Getting closer – with Speech Analytics

Understanding what it is about a conversation that makes customers behave more positively has a significant impact on business performance.  When 1 500 agents perform more than 300 000 calls per day, across five countries, one needs state of the art technology to keep on top of agent performance and customer satisfaction.

As innovators in the credit industry, Nimble was one of the first South African companies to use Nexidia’s world leading Speech Analytics Software.

Well-trained, enthusiastic agents are the back bone of any high volume processing environment.  Speech analytics converts millions of  daily telephone conversations from unstructured data in the call centre into insights and opportunities that we can use to improve agent performance and customer experience. The ability to extract value from unstructured voice data is one of the booming disruptive technologies that we have fully committed to.

Customer insights

Speech analytics is no ‘magic bullet’, but more of a tool to conduct a little magic – used to sharpen entire customer management efforts.  Instead of asking what to do with speech analytics, companies should be asking – what do they need to know about the conversations they’re having with their customers – what intelligence is there in those conversations and what’s the best way to acquire it. “That essentially is the magic of speech analytics – once you put it to work, it can make ‘customer centricity’ a reality,” says Ingrid de Leeuw at Nimble.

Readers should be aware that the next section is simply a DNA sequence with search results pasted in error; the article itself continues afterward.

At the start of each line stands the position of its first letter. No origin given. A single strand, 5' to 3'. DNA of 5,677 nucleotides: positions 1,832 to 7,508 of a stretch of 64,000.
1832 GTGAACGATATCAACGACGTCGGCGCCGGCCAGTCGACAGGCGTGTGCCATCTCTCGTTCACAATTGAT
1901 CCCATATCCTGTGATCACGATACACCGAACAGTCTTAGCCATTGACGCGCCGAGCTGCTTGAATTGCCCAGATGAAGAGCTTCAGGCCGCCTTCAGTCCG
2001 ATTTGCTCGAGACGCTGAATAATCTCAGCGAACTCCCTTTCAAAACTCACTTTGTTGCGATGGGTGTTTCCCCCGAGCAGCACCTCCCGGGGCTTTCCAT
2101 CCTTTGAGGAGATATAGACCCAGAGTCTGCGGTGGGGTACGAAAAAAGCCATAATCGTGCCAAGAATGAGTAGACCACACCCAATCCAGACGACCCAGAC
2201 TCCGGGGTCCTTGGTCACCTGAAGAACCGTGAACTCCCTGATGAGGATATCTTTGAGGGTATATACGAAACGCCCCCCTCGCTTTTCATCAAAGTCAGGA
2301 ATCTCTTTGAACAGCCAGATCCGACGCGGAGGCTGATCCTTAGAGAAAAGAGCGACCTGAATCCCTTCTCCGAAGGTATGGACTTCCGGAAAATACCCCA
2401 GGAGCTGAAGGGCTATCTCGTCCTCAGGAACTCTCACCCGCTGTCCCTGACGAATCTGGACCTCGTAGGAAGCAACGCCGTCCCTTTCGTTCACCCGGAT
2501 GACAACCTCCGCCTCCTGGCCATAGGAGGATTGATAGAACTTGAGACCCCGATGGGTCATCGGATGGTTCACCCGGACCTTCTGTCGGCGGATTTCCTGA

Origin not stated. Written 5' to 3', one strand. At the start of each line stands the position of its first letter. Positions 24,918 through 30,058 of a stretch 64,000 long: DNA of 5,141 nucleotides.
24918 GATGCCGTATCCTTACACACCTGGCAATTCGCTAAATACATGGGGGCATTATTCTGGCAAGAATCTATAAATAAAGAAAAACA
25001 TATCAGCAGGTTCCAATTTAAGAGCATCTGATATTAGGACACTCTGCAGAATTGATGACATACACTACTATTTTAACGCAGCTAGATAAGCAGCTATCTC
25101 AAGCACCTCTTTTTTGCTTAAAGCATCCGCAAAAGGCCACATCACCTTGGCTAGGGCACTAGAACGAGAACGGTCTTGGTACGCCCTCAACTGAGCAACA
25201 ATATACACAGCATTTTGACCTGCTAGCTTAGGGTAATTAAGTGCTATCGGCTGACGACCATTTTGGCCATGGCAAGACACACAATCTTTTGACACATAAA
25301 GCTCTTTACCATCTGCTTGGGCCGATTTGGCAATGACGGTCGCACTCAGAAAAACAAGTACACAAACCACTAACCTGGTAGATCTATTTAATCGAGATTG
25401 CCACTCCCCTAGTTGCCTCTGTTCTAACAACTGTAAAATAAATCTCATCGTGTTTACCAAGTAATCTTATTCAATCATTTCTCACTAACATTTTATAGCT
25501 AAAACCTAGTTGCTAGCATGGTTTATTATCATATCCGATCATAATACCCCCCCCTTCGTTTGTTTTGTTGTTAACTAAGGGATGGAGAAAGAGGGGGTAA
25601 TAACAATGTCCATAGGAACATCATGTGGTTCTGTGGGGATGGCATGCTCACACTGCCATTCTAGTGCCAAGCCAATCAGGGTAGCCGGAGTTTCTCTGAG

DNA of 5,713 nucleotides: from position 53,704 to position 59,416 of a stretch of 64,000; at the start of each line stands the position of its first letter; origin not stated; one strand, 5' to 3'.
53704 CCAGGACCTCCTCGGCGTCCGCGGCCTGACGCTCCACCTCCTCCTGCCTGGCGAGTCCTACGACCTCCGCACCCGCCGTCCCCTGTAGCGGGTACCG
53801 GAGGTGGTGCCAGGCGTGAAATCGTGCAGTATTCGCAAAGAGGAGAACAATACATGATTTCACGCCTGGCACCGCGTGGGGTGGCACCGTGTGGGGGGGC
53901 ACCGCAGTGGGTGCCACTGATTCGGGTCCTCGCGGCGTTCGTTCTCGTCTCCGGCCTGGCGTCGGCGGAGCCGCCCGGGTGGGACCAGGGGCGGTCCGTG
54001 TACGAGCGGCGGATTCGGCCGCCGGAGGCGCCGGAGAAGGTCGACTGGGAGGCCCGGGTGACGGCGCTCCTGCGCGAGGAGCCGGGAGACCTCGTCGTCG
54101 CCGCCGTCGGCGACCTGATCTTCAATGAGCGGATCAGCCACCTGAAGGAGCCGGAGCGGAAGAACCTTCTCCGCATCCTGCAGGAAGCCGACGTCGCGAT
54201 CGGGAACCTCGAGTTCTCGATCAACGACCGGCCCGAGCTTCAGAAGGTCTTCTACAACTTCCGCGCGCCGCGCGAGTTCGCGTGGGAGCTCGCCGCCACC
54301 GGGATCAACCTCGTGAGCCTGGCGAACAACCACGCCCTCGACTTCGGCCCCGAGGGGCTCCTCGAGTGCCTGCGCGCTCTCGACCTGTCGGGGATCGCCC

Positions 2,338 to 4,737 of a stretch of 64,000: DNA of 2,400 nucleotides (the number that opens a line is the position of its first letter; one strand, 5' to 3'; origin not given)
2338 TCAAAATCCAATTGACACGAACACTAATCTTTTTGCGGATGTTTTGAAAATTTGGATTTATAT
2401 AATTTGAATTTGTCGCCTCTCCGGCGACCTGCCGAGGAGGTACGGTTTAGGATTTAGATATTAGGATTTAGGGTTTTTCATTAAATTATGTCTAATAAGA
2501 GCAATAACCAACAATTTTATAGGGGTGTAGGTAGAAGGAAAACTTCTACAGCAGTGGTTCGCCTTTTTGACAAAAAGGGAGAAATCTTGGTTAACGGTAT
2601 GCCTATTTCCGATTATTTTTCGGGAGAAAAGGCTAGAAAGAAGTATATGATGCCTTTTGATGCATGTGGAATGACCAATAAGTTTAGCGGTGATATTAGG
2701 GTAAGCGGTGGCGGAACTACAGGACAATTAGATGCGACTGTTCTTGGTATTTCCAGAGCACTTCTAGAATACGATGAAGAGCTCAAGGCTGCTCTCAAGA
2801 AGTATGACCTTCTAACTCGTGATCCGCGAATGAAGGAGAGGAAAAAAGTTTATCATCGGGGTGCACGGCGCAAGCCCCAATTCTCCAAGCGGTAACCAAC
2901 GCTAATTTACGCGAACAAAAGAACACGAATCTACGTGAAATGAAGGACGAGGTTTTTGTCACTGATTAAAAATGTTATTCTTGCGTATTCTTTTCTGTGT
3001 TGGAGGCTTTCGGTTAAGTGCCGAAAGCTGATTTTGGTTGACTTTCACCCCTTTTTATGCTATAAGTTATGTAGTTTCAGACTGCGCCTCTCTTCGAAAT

Advantages of using speech analytics

  • Compliance: Ensures agents adhere to call scripts and system usage.
  • Customer Service: A positive means of learning what delivers the best outcomes for clients.
  • Productivity: It’s an unmatched tool for delivering real on the job training to agents. It isolates exception quickly and comprehensively which facilitates quick improvement.
  • Risk: Speech analytics can identify high-risk calls. It can detect volatile conversations and react to key phrases which reflect dissatisfaction.

That’s the nature of disruptive technology.

 

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